The XDR DRAM technology (formerly code-named) will transfer data at 3.2GHz initially, rising to 6.4GHz in the future--much faster than memory available now. In effect, that means XDR DRAM, which will be manufactured by partners Toshiba and Elpida, should ultimately be capable of transferring 100GB of data per second.
While XDR DRAM will likely face stiff resistance for acceptance in the PC market, it could find a home in consumer electronics and the communications industry, where memory based on Rambus' designs is used.
One of the early marquee devices to use the memory will likely be the next version of Sony's PlayStation. The Japanese giant has said it will couple XDR DRAM in the games consoles with the forthcomingprocessor. Cell, a joint project between IBM, Sony and Toshiba, is expected to be used in the PlayStation 3.
Manufacturers Toshiba and Elpida stated that they expect to begin shipping XDR DRAM in 2004, with volume production coming in 2005.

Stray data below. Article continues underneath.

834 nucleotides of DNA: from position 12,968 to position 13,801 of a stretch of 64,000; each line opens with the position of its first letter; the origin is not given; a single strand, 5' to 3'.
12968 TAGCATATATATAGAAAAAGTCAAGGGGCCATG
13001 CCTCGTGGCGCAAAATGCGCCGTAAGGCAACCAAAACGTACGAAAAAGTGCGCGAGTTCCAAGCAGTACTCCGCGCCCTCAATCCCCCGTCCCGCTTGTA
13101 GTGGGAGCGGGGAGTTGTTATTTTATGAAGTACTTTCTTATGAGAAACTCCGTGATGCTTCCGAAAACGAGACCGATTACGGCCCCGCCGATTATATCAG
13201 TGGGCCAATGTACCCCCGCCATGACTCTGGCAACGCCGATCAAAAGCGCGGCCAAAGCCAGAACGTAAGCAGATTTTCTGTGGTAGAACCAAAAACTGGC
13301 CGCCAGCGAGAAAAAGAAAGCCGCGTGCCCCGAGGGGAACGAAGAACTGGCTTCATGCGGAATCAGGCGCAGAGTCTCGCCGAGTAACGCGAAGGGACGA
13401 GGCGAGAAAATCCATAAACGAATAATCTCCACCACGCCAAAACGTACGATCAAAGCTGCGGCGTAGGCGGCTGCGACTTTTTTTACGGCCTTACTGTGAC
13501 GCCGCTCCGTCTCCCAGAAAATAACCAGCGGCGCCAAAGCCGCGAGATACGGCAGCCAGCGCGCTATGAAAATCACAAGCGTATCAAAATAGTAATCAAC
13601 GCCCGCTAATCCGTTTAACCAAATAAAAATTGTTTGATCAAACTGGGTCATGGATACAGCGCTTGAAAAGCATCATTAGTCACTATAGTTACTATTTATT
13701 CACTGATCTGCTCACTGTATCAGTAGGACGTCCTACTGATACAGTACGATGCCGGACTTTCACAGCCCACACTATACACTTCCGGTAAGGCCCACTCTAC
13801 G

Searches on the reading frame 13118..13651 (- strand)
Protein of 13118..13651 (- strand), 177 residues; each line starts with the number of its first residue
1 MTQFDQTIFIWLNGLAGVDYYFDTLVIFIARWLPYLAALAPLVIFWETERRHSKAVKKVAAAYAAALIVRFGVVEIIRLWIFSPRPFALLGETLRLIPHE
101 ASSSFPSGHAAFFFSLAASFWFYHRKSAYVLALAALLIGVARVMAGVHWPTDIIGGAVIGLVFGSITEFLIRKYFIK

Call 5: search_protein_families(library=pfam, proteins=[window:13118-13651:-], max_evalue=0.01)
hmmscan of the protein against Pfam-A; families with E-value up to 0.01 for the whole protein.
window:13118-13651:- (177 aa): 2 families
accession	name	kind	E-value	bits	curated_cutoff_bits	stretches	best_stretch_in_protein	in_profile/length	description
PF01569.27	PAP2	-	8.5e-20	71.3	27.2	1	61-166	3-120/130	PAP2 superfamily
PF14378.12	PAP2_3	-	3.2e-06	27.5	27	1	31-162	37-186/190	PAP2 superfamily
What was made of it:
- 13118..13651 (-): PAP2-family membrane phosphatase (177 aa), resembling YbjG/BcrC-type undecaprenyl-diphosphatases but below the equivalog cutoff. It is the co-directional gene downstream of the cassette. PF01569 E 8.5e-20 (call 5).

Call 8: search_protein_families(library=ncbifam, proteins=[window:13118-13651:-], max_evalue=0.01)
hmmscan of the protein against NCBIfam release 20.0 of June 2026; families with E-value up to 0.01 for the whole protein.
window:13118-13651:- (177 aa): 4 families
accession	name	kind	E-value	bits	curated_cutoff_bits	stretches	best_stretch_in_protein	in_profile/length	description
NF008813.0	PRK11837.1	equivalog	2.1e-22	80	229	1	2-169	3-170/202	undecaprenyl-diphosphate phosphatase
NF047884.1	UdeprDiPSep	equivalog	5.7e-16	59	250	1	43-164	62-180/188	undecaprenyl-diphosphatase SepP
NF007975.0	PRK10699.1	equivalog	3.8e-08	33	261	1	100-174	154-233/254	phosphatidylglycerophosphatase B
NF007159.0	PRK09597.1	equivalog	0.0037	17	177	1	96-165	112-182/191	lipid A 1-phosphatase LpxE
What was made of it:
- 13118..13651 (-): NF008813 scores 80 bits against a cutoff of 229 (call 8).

Los Altos, Calif.-based Rambus designs chip interfaces, the portals that let chips connect to each other. The company designed RDRAM, a form of computer memory with a high-speed interface. While heavily touted, RDRAM proved to be expensive and unpopular. Even though RDRAM is faster than other types of memory on the market, few PCs come with it. Instead, PC makers and customers have opted for double data rate (DDR) DRAM.
Rambus has also sought to obtain royalties out of a number of high-tech companies through patent claims.